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2017 - 2018 - S6 - CM - TD - Theory and practice of planning

 
UE TR6
Enseignants : Christian MONTES, Manuel APPERT

Objective and contents
The objective of the course is to teach students to be able to critically analyse different planning practices as to their process and their impacts, and to put French planning practice into perspective. This should allow them to better understand the role and the nature of spatial planning in society. Students are familiarised with some basic notions of planning theory, and are confronted with different types of planning that have marked the history of spatial planning:

− Technical rational planning: linear approach to planning, plans as blueprints based on « scientific » diagnosis of problems and analysis of alternative solutions. Key role for engineers in planning practice, as characterised by early postwar planning.
− Process planning: As a result of new insights into the effects of public action in a situation of bounded rationality and mutual dependence of actors, the focus in planning shifts in the 1970s-1980s from the « contents » of plans towards an increased attention for the process of their implementation, and for the interactions in the network of actors involved in this process.
− Communicative / collaborative planning: Building further upon the actor oriented approach of planning, different approaches to activating the actors emerge. These new approaches insist on the role of planning to stimulate and facilitate action, rather than actually to prescibe it, and on the mobilisation of all stakeholders.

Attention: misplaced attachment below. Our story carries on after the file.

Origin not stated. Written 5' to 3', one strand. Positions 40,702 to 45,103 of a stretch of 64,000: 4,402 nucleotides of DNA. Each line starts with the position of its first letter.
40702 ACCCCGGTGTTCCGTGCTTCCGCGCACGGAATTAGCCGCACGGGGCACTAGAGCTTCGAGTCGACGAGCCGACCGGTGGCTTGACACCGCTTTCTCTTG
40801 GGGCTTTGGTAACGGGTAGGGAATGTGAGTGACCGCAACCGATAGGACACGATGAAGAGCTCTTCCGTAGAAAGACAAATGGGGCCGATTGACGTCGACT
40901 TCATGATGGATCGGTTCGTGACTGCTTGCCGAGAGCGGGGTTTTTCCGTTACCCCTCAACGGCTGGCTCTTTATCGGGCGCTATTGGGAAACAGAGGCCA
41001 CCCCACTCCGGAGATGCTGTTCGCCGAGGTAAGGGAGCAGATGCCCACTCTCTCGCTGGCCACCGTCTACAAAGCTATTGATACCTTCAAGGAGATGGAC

These types of planning, their mechanisms, their impact and their limits are presented through examples taken in different countries: France, the United Kingdom, the United States.

Organisation

The course is organised in twelve sessions of one hour 45 minutes each.

Session 1: CM, 31-01-18, 14h00 à 15h45 (Christian MONTES)
Technical – rational planning: mechanisms, results and limits through the example of the French aménagement du territoire.

Session 2: CM, 07-02-18, 14h00 à 15h45 (Christian MONTES)
The development of the Part-Dieu area in Lyon: illustration of the evolution of urban planning in France from 1970s to 2010s.

Session 3: CM, 14-02-18, 14h00 à 15h45 (Christian MONTES)
Technical – rational planning: mechanisms, results and limits through experiences in the United States.

Session 4: CM, 28-02-18, 14h00 à 15h45 (Manuel APPERT)
Technical – rational planning: mechanisms, results and limits through experiences in the United Kingdom.

Session 5: CM, 07-03-18, 14h00 à 15h45 (Christian Montes)
Technical – rational planning: mechanisms, results and limits through experiences in the United States.

Session 6: CM, Monday 12-03-18, 18h00 à 19h45 (Manuel APPERT)
Negotiated planning in contemporary Britain

For the TDs, each group has to bring at least one computer

Session 7: TD, 14-03-18, 14h00 à 15h45 (groupe 1), 16h00-17h45 (groupe 2) (Manuel APPERT)
Discussion on the chosen case studies. Each group should have sent to Manuel Appert (manuel.appert@univ-lyon2.fr) the case study before March 10.